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This year, over 175,00 pacemakers will be implanted in patients in the United States. These devices are taken almost for granted, yet they are remarkable pieces of equipment.
In the animation above, a pacemaker is being placed. "Leads" which pass electrical charges to and from the heart are inserted into the large vein that runs under the collarbone and advanced to the chambers on the side of the heart that receives venous blood return. In real life, x-ray is used to help guide them. In this illustration, two leads are used, one placed in the upper chamber (right atrium), and the other into the lower chamber (right ventricle). The "pulse generator", which is the brains and contains the batteries used to power the pacemaker, is connected to the leads, and then placed in a "pocket" under the skin near the collarbone, the most common place of insertion of modern pacemakers. The pulse generator then sends energy down the leads which "captures" the heart muscle: that is, causes it to depolarize, illustrated here by turning a blue color. This electrical activity will stimulate the contraction of the heart muscle which is necessary for its pumping action. With two leads in place, the normal activation sequence of atrium first followed by ventricle is maintained.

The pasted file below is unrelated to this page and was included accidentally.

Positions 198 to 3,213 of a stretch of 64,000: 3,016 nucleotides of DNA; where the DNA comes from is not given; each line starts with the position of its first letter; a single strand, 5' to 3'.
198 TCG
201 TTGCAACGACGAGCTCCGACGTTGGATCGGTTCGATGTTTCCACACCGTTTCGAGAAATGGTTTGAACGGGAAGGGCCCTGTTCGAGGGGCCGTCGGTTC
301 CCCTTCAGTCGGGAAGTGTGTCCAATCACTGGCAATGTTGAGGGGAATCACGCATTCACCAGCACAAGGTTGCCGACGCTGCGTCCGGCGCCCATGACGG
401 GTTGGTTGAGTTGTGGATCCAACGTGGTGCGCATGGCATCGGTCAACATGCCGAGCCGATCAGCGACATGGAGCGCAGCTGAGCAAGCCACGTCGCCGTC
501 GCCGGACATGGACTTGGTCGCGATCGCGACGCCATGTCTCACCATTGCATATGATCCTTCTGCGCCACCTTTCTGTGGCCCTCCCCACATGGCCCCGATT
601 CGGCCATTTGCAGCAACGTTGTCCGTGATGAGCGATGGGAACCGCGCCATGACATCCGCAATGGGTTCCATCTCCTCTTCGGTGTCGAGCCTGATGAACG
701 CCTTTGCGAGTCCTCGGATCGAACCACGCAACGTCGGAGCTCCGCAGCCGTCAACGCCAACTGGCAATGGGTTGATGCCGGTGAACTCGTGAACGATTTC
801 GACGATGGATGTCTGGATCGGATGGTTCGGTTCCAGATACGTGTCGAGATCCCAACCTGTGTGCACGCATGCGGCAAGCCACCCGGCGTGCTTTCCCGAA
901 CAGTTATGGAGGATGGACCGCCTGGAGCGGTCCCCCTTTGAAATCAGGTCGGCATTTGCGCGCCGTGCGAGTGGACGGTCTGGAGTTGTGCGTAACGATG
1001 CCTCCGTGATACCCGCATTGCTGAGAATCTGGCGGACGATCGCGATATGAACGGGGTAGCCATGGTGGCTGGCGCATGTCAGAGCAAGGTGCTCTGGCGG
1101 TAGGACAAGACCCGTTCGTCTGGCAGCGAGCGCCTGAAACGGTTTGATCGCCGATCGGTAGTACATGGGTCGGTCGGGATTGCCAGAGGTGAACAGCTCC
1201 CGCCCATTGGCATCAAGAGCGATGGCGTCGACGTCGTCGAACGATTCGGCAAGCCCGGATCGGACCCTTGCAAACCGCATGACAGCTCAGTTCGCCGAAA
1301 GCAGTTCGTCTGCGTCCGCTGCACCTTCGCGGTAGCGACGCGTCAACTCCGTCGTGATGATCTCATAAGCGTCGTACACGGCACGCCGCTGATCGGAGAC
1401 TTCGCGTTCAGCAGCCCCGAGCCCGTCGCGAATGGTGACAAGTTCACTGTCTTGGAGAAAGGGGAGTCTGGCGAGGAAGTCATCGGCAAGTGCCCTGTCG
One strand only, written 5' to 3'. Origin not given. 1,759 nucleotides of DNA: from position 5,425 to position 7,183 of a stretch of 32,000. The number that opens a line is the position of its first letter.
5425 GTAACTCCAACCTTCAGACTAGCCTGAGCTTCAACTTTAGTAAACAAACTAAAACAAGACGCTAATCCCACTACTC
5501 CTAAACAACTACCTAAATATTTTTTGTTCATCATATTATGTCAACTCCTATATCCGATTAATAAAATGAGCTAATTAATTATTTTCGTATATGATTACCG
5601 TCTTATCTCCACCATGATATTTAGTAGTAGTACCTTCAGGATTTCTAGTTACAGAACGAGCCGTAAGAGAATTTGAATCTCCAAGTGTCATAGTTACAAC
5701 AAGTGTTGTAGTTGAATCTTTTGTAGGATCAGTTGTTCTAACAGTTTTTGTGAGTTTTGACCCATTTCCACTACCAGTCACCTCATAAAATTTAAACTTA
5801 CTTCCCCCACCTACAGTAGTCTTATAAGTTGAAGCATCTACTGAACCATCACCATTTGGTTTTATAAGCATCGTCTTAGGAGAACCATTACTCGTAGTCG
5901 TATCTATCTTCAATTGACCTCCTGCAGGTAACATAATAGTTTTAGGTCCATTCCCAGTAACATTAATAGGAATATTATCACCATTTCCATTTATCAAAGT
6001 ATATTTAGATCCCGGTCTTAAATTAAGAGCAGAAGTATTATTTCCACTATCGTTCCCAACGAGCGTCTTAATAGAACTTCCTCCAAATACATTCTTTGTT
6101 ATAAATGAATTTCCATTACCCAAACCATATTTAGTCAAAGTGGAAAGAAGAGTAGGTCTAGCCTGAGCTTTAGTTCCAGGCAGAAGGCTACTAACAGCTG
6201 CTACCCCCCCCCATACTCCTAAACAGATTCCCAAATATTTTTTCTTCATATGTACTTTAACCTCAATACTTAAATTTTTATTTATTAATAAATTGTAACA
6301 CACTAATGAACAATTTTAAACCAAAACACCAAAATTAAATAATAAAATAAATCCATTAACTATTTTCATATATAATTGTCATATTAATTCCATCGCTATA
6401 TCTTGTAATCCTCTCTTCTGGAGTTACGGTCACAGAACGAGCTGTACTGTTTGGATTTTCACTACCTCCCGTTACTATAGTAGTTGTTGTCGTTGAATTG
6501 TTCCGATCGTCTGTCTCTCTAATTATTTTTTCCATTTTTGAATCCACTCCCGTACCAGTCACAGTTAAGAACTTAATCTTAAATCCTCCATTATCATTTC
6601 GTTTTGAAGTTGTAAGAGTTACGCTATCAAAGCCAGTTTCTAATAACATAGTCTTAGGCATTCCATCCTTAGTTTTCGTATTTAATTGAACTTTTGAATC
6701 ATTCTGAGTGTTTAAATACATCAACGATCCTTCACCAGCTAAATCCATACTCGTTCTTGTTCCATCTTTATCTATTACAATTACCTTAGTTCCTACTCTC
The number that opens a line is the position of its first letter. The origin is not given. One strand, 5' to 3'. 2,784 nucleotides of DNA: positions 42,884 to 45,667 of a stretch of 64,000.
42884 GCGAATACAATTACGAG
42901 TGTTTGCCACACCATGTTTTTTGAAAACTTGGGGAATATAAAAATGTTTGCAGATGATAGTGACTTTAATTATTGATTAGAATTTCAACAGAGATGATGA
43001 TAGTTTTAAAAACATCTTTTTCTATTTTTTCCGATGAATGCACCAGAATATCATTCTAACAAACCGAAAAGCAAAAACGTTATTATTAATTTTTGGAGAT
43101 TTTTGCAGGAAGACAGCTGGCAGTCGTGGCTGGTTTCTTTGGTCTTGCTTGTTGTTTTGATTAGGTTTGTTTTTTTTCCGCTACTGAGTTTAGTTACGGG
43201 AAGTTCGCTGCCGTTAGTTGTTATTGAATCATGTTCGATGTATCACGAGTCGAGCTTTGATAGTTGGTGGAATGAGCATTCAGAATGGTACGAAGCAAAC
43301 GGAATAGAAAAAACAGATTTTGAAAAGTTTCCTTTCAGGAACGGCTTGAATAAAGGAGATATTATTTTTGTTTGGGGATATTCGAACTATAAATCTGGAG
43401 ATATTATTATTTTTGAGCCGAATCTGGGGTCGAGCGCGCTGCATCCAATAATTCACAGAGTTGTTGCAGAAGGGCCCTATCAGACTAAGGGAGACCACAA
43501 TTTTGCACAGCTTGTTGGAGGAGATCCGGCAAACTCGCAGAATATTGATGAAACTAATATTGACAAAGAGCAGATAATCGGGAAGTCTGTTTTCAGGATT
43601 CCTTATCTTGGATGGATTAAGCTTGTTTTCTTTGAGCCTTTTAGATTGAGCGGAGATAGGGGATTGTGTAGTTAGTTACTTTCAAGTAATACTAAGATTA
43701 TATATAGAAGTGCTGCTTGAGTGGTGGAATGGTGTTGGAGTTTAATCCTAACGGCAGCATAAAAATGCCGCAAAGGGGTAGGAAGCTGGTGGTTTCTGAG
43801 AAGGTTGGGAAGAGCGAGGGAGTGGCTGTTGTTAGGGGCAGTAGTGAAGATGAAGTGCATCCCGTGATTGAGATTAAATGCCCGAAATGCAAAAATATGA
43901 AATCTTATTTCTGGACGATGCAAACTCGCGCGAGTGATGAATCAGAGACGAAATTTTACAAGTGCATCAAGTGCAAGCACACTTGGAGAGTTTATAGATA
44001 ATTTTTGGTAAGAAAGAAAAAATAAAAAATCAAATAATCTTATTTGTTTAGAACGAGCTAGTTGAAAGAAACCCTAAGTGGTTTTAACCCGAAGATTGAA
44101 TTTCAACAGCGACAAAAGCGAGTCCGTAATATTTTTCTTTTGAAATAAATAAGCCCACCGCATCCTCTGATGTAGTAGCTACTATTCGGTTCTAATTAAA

Today's pacemakers sense the electrical activity which the heart is generating on its own, and only deliver electrical impulses if they are needed. Despite vast and ongoing improvements in technology, the average, or most common pacemakers implanted today is one which simply keeps the heart from beating too slow. It does not correct irregular beating, nor does it prevent the heartbeat from going too fast.
©COPY 1997 HeartPoint Updated February 1998
To learn more about these modern miracles, read on.
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